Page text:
Even though debit cards have become widely used, many people are unfamiliar with their advantages and disadvantages. Debit cards look like credit cards, but function like cash or personal checks.
Debit cards can function in two ways:
- Like an ATM card for immediate withdrawals of cash
- Like a check when buying an item. The money used to pay for the transaction is usually deducted from your account within a day or two depending on when the retailer presents the transaction for payment.
Advantages of a Debit Card
- Easy to obtain. Once you open an account most institutions will issue you a debit card upon request.
- Convenience. Purchases can be made using a contactless or chip-enabled terminal or by swiping the card rather than filling out a paper check.
- Safety. You don't have to carry cash or a checkbook.
- Readily accepted. When out of town (or out of the country), debit cards are usually widely accepted (to not have an interruption in service, make sure to tell your financial institution you’re leaving your city).
Disadvantages of a Debit Card
- No grace period. Unlike a credit card, a debit card uses funds directly from your checking account. A credit card allows you to borrow funds on credit, leaving disposable cash in your account.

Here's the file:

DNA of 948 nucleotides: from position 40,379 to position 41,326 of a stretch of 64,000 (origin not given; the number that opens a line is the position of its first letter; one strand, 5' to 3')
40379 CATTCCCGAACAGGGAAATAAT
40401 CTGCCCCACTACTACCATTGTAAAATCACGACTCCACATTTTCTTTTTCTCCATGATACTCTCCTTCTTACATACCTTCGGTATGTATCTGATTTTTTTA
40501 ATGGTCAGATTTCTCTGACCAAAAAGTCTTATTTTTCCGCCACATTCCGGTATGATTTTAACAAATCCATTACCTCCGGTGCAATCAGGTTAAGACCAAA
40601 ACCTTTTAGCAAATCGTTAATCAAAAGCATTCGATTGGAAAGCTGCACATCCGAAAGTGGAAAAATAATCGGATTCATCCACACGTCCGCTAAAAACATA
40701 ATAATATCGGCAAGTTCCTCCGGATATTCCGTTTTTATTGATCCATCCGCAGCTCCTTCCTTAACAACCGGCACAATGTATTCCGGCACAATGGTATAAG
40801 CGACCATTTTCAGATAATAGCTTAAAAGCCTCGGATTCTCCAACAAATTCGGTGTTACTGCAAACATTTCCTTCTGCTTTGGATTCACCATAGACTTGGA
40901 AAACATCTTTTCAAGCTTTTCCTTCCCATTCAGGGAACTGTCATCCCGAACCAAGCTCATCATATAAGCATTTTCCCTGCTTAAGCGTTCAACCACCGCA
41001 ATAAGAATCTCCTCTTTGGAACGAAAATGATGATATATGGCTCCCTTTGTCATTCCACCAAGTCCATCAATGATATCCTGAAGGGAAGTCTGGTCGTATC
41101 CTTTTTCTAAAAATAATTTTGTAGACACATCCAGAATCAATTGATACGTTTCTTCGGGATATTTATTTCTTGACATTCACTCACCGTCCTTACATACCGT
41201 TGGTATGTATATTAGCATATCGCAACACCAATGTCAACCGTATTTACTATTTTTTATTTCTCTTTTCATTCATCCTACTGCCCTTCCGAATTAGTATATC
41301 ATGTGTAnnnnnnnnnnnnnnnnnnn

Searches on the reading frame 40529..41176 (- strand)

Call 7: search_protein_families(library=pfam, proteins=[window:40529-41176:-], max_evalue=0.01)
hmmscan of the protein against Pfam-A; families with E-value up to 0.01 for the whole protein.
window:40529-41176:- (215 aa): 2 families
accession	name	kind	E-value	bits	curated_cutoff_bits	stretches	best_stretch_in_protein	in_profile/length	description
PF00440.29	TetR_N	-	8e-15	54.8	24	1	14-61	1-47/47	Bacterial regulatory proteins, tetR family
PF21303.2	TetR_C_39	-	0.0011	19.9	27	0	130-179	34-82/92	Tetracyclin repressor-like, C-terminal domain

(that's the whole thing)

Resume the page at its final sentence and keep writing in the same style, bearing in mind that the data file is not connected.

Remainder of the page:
- Check book balancing. Balancing your account may be difficult unless you record every debit card transaction.
- Potential fraud. Most financial institutions will try and protect their customer from debit card fraud. However, a customer could potentially be liable for a portion of fraudulent debit card transactions. Be sure to check with your financial institution to learn the details.
- Fees. Using your debit card for ATM transactions may be costly if the ATM is not affiliated with your institution.
- Guard your debit card against loss or theft. Keep it in a safe place just like cash, credit cards or checks.
- If you lose your debit card, notify your financial institution immediately.
- Choose a PIN number that only you know. It is recommended you don't use your phone number, birthday or other personal information.
- Guard your PIN number. Memorize it and never write it on anything you keep with you.
- Review your statements immediately and investigate any unknown transactions.
- Use contactless or chip-enabled technology if available. For the most secure transaction, if a retailer offers a contactless or chip-enabled terminal, use it instead of swiping the magnetic strip.
This content has been provided by Practical Money Skills and is intended to serve as a general guideline.